Wednesday, April 3, 2013

RootsTech: Ancestry.com Search Tools

Searching Successfully to Reveal Your Ancestor’s Story on Ancestry.comI have to apologize to Anne Mitchell, presenter from Ancestry.com. Every conference my article on her presentation is, well, wanting. It’s no fault of hers. She gives great presentations.

During the conference it is all I can do to keep up writing about the keynote sessions. In the days immediately following the conference I next turn to newsy sessions about Ancestry.com and FamilySearch that announced new and upcoming features. These are usually presented by product managers. Ancestry.com product managers don’t present; FamilySearch product managers do. That means FamilySearch gets more than an even share of articles.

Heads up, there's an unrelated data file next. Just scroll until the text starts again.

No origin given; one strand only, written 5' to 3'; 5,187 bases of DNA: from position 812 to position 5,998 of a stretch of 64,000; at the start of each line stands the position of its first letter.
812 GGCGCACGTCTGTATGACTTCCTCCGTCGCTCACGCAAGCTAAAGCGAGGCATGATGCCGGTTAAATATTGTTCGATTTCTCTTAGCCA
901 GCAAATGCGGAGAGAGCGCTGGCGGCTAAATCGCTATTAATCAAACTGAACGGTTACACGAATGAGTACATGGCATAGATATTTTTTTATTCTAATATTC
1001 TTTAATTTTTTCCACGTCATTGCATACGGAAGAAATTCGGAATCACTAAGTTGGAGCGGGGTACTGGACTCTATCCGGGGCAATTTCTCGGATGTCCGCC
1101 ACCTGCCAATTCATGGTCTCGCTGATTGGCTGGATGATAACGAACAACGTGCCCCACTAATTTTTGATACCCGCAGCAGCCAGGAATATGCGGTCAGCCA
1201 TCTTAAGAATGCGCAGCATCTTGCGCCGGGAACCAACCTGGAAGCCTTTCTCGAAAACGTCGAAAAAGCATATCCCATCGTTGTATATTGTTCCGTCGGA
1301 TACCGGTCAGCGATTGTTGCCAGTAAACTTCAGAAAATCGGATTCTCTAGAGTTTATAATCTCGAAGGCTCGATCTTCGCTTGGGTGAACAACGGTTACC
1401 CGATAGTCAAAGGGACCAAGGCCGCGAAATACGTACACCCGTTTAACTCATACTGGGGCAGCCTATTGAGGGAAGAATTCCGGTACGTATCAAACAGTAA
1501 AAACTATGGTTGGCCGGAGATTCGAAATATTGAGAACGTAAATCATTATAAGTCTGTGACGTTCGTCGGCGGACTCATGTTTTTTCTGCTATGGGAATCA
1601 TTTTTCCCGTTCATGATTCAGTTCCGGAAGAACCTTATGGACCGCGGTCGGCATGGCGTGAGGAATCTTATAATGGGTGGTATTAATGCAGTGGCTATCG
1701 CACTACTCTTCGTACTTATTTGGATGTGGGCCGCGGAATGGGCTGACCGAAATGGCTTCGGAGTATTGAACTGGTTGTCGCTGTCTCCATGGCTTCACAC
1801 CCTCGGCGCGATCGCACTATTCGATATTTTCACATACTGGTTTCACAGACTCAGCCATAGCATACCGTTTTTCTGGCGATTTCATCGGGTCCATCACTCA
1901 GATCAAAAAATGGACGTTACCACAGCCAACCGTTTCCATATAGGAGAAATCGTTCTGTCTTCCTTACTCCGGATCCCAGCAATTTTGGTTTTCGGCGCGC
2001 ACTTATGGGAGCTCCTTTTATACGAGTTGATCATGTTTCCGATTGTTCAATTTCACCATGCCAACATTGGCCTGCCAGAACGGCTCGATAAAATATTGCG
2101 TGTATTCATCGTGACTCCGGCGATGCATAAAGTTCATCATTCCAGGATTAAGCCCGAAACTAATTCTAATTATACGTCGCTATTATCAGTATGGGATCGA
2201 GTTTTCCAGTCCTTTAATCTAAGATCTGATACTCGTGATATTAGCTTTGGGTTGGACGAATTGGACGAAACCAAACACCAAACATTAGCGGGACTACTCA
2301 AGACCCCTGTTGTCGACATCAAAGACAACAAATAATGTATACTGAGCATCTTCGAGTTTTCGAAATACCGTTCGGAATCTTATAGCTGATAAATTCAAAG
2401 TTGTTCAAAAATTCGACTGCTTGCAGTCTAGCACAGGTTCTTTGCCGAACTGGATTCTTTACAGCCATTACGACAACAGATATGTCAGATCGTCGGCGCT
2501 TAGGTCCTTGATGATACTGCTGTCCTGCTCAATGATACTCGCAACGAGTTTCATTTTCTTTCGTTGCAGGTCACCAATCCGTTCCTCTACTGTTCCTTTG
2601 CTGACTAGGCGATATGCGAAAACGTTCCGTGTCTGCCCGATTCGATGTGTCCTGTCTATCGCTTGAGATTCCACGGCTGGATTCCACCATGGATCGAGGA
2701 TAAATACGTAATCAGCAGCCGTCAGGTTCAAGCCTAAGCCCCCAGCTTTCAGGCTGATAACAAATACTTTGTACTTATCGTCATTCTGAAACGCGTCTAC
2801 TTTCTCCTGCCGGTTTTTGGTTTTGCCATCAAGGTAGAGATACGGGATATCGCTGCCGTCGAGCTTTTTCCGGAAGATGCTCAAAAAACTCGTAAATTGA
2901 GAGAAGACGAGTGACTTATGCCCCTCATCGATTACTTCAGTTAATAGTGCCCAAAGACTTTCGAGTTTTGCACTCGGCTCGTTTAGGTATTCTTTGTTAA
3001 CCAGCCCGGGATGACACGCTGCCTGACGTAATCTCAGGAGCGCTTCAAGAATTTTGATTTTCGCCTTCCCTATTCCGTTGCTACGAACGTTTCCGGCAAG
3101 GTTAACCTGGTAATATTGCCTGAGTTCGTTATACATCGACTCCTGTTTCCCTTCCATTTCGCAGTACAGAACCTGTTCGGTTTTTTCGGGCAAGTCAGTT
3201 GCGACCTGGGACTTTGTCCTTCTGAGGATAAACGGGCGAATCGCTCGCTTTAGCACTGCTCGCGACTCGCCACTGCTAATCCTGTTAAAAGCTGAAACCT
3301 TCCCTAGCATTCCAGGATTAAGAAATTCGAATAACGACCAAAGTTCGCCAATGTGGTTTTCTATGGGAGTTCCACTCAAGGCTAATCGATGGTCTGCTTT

By the time I’ve been home a week my memory has faded. My notes don’t make any sense. I’m bored with conference articles. I’m ready to move on. That’s when Mitchell’s presentation inevitably comes up. Sorry, Anne.

Well, that time has come.

Fortunately, Anne has posted her slides online. With slides in hand, for once my notes make sense! You can find them at http://ancestry-reference-desk.com/links/slides-from-presentations/. (The Ancestry.com Reference Desk website is Mitchell’s new blog about using Ancestry.com or Fold3 in a library or institution.)

While Mitchell’s overall presentation was about writing up our Ancestors’ stories, I was most interested in the numerous search tips and tools (slides 8-26).

“There is not one perfect way to search,” said Mitchell. “If anyone tells you differently, just smile at them.”